In these situations the host can offer to dine at their own house or choose an activity that doesn't involve food. As the demand for healthy options keeps growing, I am constantly finding new restaurants that fit my dietary restrictions, so maybe ask your guest where they are able to dine.
There are a few areas of concern one should be conscious of when discussing dietary restrictions. One is that it is very expensive and time consuming to eat a low-inflammation diet; therefore, people with limited resources might struggle to maintain it. A second concern is that some people don't have dramatic results from the diet, which can be disheartening. And finally, some people take restricted diets to the extreme so it can itself become an eating disorder.
Everyone deserves to eat what they want without being put down. We have to stop mocking people who try alternative ways feel better. There are people who don't have chronic illness who follow a special diet and the reasons are still valid—such as gaining energy, and feeling better about themselves. Someday not so far in the future, no one will be on a restricted diet, because everyone will be.
I love lighthearted fun and joking around, but it's time to take this one off the table.
"There is no high fructose corn syrup in the farmers market." - Michael Pollen
Most of the links on this post are informational, but a few are affiliate links to help maintain this website.
One reason people get tattoos is to commemorate an important experience. When I was struggling to get a diagnosis and at rock bottom, I promised myself I would get a tattoo when I finally found the answer. I wanted the tattoo to represent the fact that I never, ever gave up, even when it seemed like I might not get better.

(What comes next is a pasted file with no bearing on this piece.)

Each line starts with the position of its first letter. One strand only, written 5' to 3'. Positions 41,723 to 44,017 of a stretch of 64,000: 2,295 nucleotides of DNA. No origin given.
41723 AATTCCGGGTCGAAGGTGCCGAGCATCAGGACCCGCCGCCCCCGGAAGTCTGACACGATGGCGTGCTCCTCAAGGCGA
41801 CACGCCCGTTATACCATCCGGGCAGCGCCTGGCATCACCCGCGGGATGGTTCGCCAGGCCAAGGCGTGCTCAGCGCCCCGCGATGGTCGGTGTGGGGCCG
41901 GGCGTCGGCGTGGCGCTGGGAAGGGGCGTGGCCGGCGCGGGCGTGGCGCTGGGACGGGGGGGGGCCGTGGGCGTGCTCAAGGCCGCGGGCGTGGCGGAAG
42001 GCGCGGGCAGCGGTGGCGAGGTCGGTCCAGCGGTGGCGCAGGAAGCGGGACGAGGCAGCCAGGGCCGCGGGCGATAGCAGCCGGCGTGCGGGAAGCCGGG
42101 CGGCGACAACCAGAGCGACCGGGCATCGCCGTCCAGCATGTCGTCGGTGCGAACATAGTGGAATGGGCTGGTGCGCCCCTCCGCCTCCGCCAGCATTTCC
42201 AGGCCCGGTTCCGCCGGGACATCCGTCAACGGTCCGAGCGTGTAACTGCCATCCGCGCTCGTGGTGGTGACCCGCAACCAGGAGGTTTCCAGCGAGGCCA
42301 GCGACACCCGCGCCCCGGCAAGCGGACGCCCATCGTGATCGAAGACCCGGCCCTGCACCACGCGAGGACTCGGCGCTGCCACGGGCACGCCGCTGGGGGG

As it turned out the diagnosis was only the beginning. Through the process I learned a lot about myself and felt my purpose shifting. A health professional I follow on Facebook posted this quote from Thich Nhat Hanh:
The phrase, "no mud, no lotus" rang too true for me. There are so many beautiful things that have grown out of this illness: I have found medical professionals that I trust, I have met tons of amazing people, I started my writing career, I started eating nutritious foods, I made meditation and yoga a priority, and I completely, re-framed my outlook on life. The biggest thing was it gave me the bravery to leave my job.
Oprah says when the universe wants to tell you something it starts with a whisper. My whisper started 10 years ago and kept getting louder and louder. Getting sick was the universe screaming at me, "You're going the wrong way." Without this illness I never would've found my way back to my true path.
One day I was scrolling through my Twitter feed, and I came upon a tweet about the Lyme Warrior campaign "Ink to End Lyme."
It was the excuse I was waiting for to get my next tattoo. I found out there is a tattoo artist in Chicago who also has Lyme and was participating in the event.
I contacted Kyle Adani at Revolution Tattoo and asked if he would do my tattoo. He graciously accepted and designed a beautiful lotus flower tattoo.
Here he is at work. Doesn't hurt a bit:
And here is the finished product:
It was such a special experience to get a tattoo about my Lyme journey done by another Lyme warrior. We talked about our shared experience, as all Lyme patients tend to do when we meet, and it resulted in a very meaningful piece of art.
Tattoos aren't for everyone, but many Lyme patients feel compelled to document their experience. It's not my first and it won't be my last; it marks another chapter in this long and beautiful journey.
"The lotus flower blooms most beautifully from the deepest and thickest mud." - Buddhist Proverb
I'm Kerry (She/Her/Hers) and I am a licensed therapist, group facilitator, poet, writer, & speaker. This is a place to acknowledge and validate our suffering and trauma, while also learning how to turn toward aliveness and spaciousness.